GHS Pictogram Meanings

 In Product Safety, SDS: Safety Data Sheets, Uncategorized


You’re probably familiar with some of the following pictograms:

  • exploding bomb pictogram
  • skull and crossbones pictogram
  • health hazard pictogram
  • exclamation mark pictogram

But do you know what these hazard pictograms mean? If your company is responsible for manufacturing, importing or distributing hazardous chemicals, then here’s what you need to know.

In this article, we’ll cover one of the major changes in GHS regulations governing chemical hazards, examples of GHS pictogram meanings, and how Dell Tech can assist you with GHS compliance. To get started, let’s have a quick reminder on GHS.


GHS: A Quick Refresher

GHS stands for the Globally Harmonized System of Classification and Labelling of Chemicals. Introduced by the United Nations, it standardizes the classification and labelling of chemical products worldwide. It also standardizes labelling elements such as precautionary statements and signal words for products.

Though it is a worldwide system, this does not mean that safety data sheets can be used universally around the world. Dell Tech specializes in authoring SDSs for Canada, United States and combined US/CAN for both countries.

Read more about what GHS stands for, or continue reading about changes in GHS regulations, including the amendments to symbols and pictograms.


The change in GHS regulations

With the change in regulations from WHMIS 1988 to WHMIS 2015, the word ‘Pictogram’ is being used rather than ‘Symbol’.  Although the word Symbol is still in play, when we are talking about SDSs and labels, we say Pictogram.  This change in verbiage has been causing some confusion.  What causes even more confusion, is that one pictogram could have countless classifications. This is something Canadians have always had to deal with as the same happened with the older WHMIS 1988 symbols, where one symbol could have various meanings.

Below you will find the GHS Symbols and GHS Pictograms that Canada has adopted. But what are these GHS pictogram meanings?


GHS pictogram meanings

What do these pictograms mean?

Let’s walk through a couple of examples to better understand how one GHS pictogram can have multiple meanings.

For the first example, we’ll look at the flammable symbol. This can be used for three different classifications under the Flammable Liquids category alone:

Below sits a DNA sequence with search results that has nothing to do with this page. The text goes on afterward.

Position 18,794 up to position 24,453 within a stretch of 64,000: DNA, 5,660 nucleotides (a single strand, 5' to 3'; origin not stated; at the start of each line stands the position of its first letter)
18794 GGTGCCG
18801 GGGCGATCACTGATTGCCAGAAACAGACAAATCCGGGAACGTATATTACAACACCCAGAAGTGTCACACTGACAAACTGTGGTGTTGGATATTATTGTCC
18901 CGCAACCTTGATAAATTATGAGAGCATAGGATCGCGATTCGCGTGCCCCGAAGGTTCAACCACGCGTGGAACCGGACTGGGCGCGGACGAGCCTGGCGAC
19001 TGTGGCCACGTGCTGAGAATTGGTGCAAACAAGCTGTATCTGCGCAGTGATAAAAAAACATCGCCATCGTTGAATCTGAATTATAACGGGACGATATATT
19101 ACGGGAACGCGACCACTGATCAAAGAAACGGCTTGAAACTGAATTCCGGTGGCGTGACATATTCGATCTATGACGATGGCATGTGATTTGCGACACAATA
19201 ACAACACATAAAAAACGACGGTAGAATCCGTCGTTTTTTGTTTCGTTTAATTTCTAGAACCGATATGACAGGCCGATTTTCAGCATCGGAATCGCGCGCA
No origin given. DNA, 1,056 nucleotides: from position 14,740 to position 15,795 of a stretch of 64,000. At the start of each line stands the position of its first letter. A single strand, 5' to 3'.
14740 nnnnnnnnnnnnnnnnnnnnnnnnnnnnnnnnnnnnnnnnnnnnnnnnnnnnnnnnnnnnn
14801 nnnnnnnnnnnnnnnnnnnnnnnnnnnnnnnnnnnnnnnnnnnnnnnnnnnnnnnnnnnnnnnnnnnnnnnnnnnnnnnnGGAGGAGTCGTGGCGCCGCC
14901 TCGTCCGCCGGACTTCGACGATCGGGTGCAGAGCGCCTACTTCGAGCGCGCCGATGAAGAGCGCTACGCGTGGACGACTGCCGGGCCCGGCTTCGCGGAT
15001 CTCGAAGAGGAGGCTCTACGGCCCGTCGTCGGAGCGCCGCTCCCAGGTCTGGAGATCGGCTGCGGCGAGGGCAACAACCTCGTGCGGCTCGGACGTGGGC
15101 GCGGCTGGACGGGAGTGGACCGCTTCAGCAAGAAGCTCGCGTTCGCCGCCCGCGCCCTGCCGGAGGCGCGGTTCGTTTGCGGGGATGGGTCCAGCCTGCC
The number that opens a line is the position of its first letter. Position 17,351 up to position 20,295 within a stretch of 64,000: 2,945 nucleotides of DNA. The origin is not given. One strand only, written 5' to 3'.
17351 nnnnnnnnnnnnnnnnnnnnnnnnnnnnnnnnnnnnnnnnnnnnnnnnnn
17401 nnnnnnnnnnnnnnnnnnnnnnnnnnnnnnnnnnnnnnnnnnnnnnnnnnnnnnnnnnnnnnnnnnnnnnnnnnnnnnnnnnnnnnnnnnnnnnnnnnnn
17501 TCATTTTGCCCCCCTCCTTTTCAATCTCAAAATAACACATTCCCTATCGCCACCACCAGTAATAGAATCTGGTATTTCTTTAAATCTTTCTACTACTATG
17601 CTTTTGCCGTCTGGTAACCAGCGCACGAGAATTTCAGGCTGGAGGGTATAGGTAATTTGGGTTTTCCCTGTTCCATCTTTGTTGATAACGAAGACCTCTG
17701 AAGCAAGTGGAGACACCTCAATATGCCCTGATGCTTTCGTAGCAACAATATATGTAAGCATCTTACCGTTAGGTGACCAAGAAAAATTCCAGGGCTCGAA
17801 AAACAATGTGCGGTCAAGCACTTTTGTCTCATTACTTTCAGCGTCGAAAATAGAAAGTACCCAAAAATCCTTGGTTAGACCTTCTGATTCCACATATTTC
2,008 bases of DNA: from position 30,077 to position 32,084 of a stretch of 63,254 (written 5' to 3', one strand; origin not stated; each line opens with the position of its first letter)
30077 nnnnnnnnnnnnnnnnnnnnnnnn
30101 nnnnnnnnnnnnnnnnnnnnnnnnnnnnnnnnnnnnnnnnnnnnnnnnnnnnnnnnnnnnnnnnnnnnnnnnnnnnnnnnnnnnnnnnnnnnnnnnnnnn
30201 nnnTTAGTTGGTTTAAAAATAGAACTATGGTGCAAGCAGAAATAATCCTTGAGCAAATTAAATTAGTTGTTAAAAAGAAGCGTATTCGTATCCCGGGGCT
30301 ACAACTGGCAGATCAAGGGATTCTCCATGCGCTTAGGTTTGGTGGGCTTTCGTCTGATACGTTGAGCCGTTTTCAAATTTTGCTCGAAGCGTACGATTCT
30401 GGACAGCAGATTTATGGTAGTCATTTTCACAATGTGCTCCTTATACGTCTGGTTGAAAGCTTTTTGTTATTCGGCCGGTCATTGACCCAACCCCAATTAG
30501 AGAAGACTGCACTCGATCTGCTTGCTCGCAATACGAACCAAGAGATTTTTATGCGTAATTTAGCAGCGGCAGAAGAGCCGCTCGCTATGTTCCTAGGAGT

• extremely flammable liquids;
  • highly flammable liquids; and
  • flammable liquids and vapors.

All three of these have different endpoints, and yet the same symbol is being used. This is why it is important to have the correct precautionary statements in section 2 of your safety data sheets. This helps advise the users which hazard class the product belongs to. It is of utmost importance to provide this information so that the product can be stored and used safely within the workplace.


GHS pictogram meanings

The same issue happens with the new health hazard pictogram.  This one pictogram can signal a number of hazard classes, including:

  • carcinogen
  • germ cell mutagen
  • reproductive toxin
  • STOT single and repeated exposure

In other words, there are multiple classifications that use this particular pictogram. What is important, regardless of which classification is being indicated, is that you are using the proper GHS pictogram and placing the appropriate hazard statement onto both your safety data sheet and GHS label.

GHS pictogram meanings

What Dell Tech can do to help with understanding GHS Pictograms

If you have any questions regarding GHS symbol/pictogram meanings or requirements, do not hesitate to contact us. The Product Safety team at Dell Tech can help you convert your older MSDS into a current safety data sheet that uses the appropriate hazard symbols. We’ll ensure that your product is compliant, and has an accurate GHS label.


Dell Tech has provided professional, confidential consulting services to the specialty chemical 

industry in Canada, the USA, Europe, and Asia for the last 40 years.

Contact us today for more information.

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